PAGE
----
The online and mobile retail industry is growing in leaps and bounds, and as consumers are increasingly reliant on online and mobile shopping, their expectations for their shopping experience have also grown more stringent. A sub-par user experience can and will drive users to your competitors in droves, whereas a solid, well-thought-out UX strategy will ensure their loyalty.
With so much hinging on quality UX, more and more extensive research is being done to figure out exactly what customers want out of their digital retail experience. Out of those findings, here’s the checklist of the ten most important features to incorporate into your retail site or app.
1. Finger-friendly interfaces with large, responsive typography
A full 30% of all online purchases are now made on mobile phones, so mobile UX should always be kept in mind during the design process. Content sliders may be convenient on a computer, but they’re challenging to navigate on small devices. Text needs to also be large and well-spaced, both to up readability and so that users can always hit the link they’re aiming for.
2. Effective search indexing
Make sure your search feature is as helpful as possible. Tools such as auto-correct and predictive text can make searching easier for the user and keep them on track towards making their purchase—exactly what both you and they want.
3. Clear and informative product pages
Never make your users hunt for the information they want. Everything should all be clearly listed on the product page, including price, stock availability, sizes and colors, shipping costs, and delivery information.
4. Large, high-quality images and videos
Visual information plays a key part in a user’s decision to buy a product—consumers will want to see multiple images of a product, and the pictures themselves should be as large and high-quality as possible without slowing loading speed. Allow users to zoom in as well, and if you can, incorporate a compelling product video. This means more to a user than the most detailed of product descriptions.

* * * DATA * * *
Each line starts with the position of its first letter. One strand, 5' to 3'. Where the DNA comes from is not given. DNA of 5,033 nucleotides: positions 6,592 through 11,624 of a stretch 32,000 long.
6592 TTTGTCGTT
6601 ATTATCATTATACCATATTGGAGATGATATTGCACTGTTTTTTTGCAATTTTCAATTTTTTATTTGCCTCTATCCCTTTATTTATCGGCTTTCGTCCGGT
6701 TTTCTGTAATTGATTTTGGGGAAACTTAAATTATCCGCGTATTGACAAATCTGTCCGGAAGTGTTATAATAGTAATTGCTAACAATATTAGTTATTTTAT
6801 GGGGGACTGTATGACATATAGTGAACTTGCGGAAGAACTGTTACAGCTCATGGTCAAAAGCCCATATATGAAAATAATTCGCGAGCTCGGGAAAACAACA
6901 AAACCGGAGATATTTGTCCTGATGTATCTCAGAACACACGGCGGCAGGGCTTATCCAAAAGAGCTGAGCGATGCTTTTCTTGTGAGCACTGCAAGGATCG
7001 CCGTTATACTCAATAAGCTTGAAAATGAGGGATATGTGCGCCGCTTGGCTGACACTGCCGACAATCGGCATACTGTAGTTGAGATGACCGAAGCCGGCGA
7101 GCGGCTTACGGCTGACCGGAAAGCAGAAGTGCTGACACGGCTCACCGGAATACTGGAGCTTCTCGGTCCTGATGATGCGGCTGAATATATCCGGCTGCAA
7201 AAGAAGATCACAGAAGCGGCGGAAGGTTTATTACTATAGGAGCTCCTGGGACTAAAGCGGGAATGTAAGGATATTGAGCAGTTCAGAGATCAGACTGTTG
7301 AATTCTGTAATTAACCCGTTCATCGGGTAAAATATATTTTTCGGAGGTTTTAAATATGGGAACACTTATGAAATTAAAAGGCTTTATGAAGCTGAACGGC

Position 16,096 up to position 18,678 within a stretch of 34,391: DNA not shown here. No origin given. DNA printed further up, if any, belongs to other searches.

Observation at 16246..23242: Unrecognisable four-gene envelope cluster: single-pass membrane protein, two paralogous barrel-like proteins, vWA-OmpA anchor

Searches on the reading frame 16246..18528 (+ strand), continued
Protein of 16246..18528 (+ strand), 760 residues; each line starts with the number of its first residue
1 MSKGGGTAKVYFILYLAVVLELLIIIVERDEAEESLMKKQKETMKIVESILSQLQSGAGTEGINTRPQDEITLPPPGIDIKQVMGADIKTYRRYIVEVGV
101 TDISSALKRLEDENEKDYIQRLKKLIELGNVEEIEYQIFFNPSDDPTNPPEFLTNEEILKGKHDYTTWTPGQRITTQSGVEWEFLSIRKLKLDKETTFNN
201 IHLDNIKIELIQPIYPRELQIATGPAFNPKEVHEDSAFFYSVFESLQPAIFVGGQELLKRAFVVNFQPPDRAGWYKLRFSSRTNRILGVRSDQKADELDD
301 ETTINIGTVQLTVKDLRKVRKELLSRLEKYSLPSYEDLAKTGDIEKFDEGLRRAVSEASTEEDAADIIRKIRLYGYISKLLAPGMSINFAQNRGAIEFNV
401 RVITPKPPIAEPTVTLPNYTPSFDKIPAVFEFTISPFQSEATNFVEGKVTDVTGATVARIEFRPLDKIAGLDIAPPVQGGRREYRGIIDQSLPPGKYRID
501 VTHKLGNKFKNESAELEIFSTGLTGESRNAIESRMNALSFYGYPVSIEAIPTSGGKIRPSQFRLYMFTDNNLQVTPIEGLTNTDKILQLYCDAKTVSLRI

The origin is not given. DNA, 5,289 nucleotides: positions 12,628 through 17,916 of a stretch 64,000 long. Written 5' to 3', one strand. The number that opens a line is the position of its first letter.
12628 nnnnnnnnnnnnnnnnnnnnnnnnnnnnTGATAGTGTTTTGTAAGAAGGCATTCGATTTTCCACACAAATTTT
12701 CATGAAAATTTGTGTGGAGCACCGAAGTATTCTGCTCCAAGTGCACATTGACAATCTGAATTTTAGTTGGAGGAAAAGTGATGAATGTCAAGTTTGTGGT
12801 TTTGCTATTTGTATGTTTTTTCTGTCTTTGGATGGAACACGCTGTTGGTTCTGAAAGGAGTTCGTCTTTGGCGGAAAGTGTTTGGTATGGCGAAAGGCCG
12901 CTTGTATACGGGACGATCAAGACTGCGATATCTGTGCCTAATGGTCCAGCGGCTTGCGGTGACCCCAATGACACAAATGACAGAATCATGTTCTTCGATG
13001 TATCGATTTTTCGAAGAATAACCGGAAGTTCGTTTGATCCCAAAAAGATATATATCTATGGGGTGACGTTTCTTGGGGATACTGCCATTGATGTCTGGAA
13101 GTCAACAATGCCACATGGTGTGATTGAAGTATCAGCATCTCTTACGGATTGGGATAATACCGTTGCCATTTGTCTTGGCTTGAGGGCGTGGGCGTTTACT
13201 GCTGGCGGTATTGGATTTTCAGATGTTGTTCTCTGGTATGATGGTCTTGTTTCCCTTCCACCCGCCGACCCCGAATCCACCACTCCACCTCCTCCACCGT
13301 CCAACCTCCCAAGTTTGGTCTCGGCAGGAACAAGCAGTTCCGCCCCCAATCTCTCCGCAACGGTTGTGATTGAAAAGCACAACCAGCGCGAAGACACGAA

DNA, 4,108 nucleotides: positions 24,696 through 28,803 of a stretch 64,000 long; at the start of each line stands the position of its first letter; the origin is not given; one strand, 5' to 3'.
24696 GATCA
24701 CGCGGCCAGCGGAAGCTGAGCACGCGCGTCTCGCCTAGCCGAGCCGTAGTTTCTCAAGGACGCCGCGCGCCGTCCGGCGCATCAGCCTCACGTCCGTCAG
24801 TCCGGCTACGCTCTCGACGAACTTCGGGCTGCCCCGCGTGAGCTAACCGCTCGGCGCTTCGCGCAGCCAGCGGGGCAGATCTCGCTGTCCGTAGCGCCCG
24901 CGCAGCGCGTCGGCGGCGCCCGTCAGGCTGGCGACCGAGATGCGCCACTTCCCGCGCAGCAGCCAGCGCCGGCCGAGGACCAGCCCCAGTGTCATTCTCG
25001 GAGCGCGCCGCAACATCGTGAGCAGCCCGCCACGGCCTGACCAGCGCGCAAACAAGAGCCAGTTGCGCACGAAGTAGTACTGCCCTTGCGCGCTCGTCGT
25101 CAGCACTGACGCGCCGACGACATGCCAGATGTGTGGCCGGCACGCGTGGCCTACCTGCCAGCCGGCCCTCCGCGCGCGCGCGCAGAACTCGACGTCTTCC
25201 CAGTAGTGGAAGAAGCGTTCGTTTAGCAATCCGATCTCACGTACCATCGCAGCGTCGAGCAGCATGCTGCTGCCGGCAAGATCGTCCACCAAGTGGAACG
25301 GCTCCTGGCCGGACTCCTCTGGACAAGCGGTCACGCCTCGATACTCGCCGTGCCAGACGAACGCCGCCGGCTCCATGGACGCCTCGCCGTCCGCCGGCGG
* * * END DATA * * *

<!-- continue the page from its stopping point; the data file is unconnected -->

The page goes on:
5. Offline shopping aids
Assuming you have a brick-and-mortar, some customers may browse online, but wish to purchase in person. Your site or app needs to cater to them as well. Allow users to check and reserve stock at their preferred physical location. Barcode scanners that can be used when in the store are always a nice touch, as well.
6. Reviews and other user-generated content
Nothing does so much for both customer confidence and trust and retailer credibility as having user reviews clearly listed for your products. Encourage your customers to not only write reviews but post photos or engage in Q&A’s. Better yet, aggregate review scores and implement systems to sort and filter reviews. The more information they have access to, the more secure people will feel in purchasing from you.
7. Easy-to-adjust shopping cart
Customers will frequently change their minds about the product they want, or make errors in what they add to their digital cart. When a user accidentally adds two of a product or the wrong size to the cart, they’ll grow frustrated if they cannot easily adjust the contents of the cart. Users should also be able to save items and then retrieve them later or on other devices—many people are fine browsing merchandise on their phone, but prefer to move to a full computer to check out.
8. An efficient checkout process
Checkout is the greatest area of friction for most users. Poor UX can easily make the actual act of purchase seem overly difficult and complicated—and therefore not worth the time. Remove most of the main navigation during checkout, to keep things simple and prevent users from getting distracted, instead guiding them directly towards conversion.
Allow customers to use third-party payment options, as this both reduces the number of forms they have to fill out and increases their sense of security. Provide promotions or deals at checkout, or even add them automatically; again, not only do you want to make the process easier, you want to prevent users from leaving your site to look for deals, as they may or may not ever come back.
9. No registration requirement
Many sites and apps require that users register in order to make a purchase. This is a massive mistake. Registration slows down shoppers and is difficult on mobile devices. Furthermore, consumers don’t like being asked to provide personal information without a clear incentive. If asked to create an account before checking out, many if not most users will simply abandon ship. Instead, allow guest checkout and then ask users if they’d like to create an account afterwards, when they’ve gotten what they wanted and have already entered most of the necessary information.
10. Detailed summary after purchase
Be sure to provide a full summary to customers after a purchase, as they will typically want to double-check their order for errors. At this point, you should also give clear instructions on how customers can correct any mistakes they see in case they need to do so.
A huge percentage of retailers now operate either partially or entirely through mobile and online. The only way to stand out from the crowd is to make your digital UX as pleasant and painless as possible. Your customers will thank you for it by coming back to you the next time they’re in need.